Ackerman Chronicle

June 30, 2020 | Issue 33

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Last week the Ackerman Center hosted two online events. On Monday, June 22, Dr. Nils Roemer presented a public lecture marking the anniversary of Operation Barbarossa. On Wednesday, June 24, the Ackerman Center transitioned its annual Teacher Institute from a two-day in-person workshop for area teachers to learn more about teaching the Holocaust to a virtual format.

Operation Barbarossa Anniversary Lecture

June 22, 1941 marked a significant turning point in World War II with the German invasion of the Soviet Union, codenamed “Operation Barbarossa.” On the 79th anniversary of the invasion, Dr. Nils Roemer explored the significance of this event and the role that it played in the escalation of the atrocities committed during the Holocaust.

At the beginning of his lecture, Dr. Roemer explained that, despite a prevailing assumption that the Holocaust arose from the euphoria of successful German conquest, it was actually the failure of the German Army to secure a swift victory against the Soviet Union that ultimately “shifted the decision-making process toward the Holocaust in the way it was conceived and in the way in which it was planned.”

The opening sequence of Operation Barbarossa, he said, is often seen as largely successful due to the early territorial gains of the Third Reich, but “there is something utterly misleading about viewing [it] in that way.”

While the initial military victories seemed to indicate success, Dr. Roemer suggested, the campaign against the Soviet Union had “failed within the first four weeks” and the initial territorial gains came at a tremendous cost.

It is when Hitler's Germany realized the likelihood of defeat, Dr. Roemer explained, that “the brutality against the Soviets descends very quickly… into what we could call genocide.” It is important to distinguish between the terms “genocide” and “Holocaust.” The violence the Germans unleashed upon the Soviets was initially limited to that geography with “no plan quite yet to include Paris or Amsterdam or Berlin or Vienna.”

Dr. Roemer pointed to Göring’s authorization of Heydrich to develop a “total solution of the Jewish question” in July of 1941 as perhaps one of the earliest indications that foreshadow the Holocaust.

Several other key events, occurring in September and October of 1941 further indicated the movement from genocide to the Holocaust: the decree requiring all Jews to wear a yellow star, Hitler’s authorization for the deportation of German Jews, and the ban on Jewish emigration. Additionally, though ultimately postponed until January 1942, the Wannsee Conference was originally scheduled for mid-September 1941. It is at this time, Dr. Roemer says, that “we see many of the building blocks [of the Holocaust] slowly coming together.” Indeed, “There is a chronology that seems to be constantly moving in the direction of radicalizing,” and Operation Barbarossa is “right in the middle of this chronology” Roemer concluded.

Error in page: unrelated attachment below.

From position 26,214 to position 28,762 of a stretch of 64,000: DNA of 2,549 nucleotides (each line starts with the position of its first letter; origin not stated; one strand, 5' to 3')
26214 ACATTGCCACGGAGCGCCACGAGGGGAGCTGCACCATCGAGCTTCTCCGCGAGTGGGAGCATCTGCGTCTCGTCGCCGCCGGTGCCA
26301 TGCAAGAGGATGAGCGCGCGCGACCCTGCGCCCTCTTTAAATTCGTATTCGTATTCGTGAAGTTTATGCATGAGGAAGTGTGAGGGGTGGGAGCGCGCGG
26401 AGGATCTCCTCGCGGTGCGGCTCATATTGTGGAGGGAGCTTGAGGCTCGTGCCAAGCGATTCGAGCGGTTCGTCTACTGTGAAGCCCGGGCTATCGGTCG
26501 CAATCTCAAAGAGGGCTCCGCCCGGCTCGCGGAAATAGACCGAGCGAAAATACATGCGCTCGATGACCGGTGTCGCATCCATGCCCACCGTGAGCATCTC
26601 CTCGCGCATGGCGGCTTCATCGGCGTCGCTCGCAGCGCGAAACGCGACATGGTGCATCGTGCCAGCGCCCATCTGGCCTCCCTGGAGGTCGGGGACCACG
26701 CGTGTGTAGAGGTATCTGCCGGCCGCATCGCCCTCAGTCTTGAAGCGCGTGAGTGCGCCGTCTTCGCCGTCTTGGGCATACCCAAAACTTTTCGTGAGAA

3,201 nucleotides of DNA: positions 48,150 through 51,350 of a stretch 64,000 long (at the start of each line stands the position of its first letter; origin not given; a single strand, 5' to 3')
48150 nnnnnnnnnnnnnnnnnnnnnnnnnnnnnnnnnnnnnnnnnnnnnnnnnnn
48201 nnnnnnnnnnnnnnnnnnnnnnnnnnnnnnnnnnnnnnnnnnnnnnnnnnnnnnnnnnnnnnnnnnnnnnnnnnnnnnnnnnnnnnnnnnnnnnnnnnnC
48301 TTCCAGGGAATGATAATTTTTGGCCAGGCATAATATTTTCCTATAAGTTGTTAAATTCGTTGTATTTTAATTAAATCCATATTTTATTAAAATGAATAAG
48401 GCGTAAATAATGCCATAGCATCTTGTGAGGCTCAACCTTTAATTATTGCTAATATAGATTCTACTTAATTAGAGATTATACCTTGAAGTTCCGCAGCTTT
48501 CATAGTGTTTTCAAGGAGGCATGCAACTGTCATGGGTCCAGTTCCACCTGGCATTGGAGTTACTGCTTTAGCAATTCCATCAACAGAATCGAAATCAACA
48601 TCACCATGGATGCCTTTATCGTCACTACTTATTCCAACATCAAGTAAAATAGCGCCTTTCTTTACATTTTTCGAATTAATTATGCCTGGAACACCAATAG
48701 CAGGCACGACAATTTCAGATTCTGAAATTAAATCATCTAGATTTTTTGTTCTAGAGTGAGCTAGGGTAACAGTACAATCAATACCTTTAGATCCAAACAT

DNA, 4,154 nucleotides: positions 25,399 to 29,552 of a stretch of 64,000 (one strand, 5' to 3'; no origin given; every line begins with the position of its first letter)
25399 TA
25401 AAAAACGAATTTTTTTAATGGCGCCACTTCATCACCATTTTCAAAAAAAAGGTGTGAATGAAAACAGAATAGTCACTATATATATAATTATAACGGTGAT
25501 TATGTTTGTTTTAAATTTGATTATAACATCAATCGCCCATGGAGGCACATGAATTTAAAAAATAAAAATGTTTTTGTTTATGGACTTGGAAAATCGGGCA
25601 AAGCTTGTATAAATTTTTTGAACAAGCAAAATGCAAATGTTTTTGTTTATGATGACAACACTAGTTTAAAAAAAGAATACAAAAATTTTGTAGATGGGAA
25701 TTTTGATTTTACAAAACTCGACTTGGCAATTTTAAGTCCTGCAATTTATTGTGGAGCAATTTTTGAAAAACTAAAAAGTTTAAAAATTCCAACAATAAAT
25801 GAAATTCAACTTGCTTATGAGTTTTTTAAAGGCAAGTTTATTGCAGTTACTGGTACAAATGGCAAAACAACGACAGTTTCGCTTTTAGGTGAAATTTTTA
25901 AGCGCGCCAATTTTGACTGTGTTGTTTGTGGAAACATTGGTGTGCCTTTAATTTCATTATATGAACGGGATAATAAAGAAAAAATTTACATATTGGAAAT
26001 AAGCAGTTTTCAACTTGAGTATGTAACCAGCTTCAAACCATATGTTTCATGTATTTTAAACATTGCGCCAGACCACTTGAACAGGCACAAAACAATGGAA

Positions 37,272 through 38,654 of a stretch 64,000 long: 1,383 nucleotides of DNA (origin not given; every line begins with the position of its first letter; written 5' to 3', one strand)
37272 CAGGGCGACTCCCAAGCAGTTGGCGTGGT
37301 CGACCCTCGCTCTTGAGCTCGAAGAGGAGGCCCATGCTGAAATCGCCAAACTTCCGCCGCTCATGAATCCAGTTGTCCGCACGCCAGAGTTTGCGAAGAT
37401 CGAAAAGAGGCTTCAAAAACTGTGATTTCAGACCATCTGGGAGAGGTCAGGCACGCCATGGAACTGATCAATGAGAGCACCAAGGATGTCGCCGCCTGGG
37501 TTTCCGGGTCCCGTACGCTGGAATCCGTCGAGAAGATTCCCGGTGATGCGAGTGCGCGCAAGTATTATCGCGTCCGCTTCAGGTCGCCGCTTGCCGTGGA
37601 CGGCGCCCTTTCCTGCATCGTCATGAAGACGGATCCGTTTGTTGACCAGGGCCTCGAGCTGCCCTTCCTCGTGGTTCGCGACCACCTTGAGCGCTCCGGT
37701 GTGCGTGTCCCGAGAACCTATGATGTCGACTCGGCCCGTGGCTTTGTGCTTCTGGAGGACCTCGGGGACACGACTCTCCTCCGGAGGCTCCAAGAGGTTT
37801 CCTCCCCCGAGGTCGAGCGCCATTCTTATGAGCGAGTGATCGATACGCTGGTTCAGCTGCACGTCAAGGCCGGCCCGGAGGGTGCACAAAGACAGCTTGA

Annual Teacher Institute Becomes a Virtual Event

The annual Teacher Institute explores strategies for middle and high school educators. Bringing together experts in the field, this unique learning experience affords teachers the opportunity to gain innovative classroom tools and skills for teaching the Holocaust as well as providing an opportunity to interface with area educators who are currently implementing these strategies with their students. Despite not being able to come together in person, research assistant professor Dr. Debbie Pfister transitioned the workshop to a virtual event, which provided 3 hours of continuing education credit to the attendees free of charge.

The theme of this year's workshop was "Nameless Victims, Silenced Voices: A Profile of Victims of the “Euthanasia” Program." Dr. Patricia Heberer-Rice (Jack, Joseph and Morton Mandel Center for Advanced Holocaust Studies, United States Holocaust Memorial Museum) presented the first lecture of the workshop by discussing some of the "nameless victims" of the so-called euthanasia program.

Dr. Nils Roemer gave the second lecture titled “T4: The Nazi Euthanasia Program,” where he discussed the origin, implementation, and remembrance of the Nazi program designed to strengthen the "Aryan" German people by killing men, women, and children of all ages with mental and physical disabilities. He moreover considered the connection between the Euthunasia program and the Holocaust.

Megan Gray Hering, Assistant Dean of Undergraduate Studies of the School of Arts & Humanities, discussed "Studying History at UT Dallas." Her presentation was designed to help the teachers learn more about what UT Dallas has to offer their students as incoming undergraduates when they finish high school as well as for the teachers themselves if they choose to pursue a graduate degree.

Dr. Debbie Pfister concluded the workshop by presenting “Developing a Holocaust Curriculum,” which centered around incorporating art into lectures about the Holocaust. She used the example of drawings made by children at Theresienstadt to demonstrate how powerful even simple images can be.

More information about this and previous workshops can be found on the Teacher Institute's webpage.

Guest Lecture

On Thursday, June 25, Dr. Roemer guest lectured in Dr. Pfister's undergraduate summer course dedicated to Operation Barbarossa. The course considers several key battles of the attack, the mass murders committed during this period, factors contributing to Hitler’s decision to move to the east, and Stalin’s response to the long assault. During the online class, Dr. Roemer discussed with the students how the Germans began to move toward genocide.
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This issue was made possible by the following contributors:

Cynthia Seton-Rogers, Academic and Outreach Events Manager
Philip Barber, Research Assistant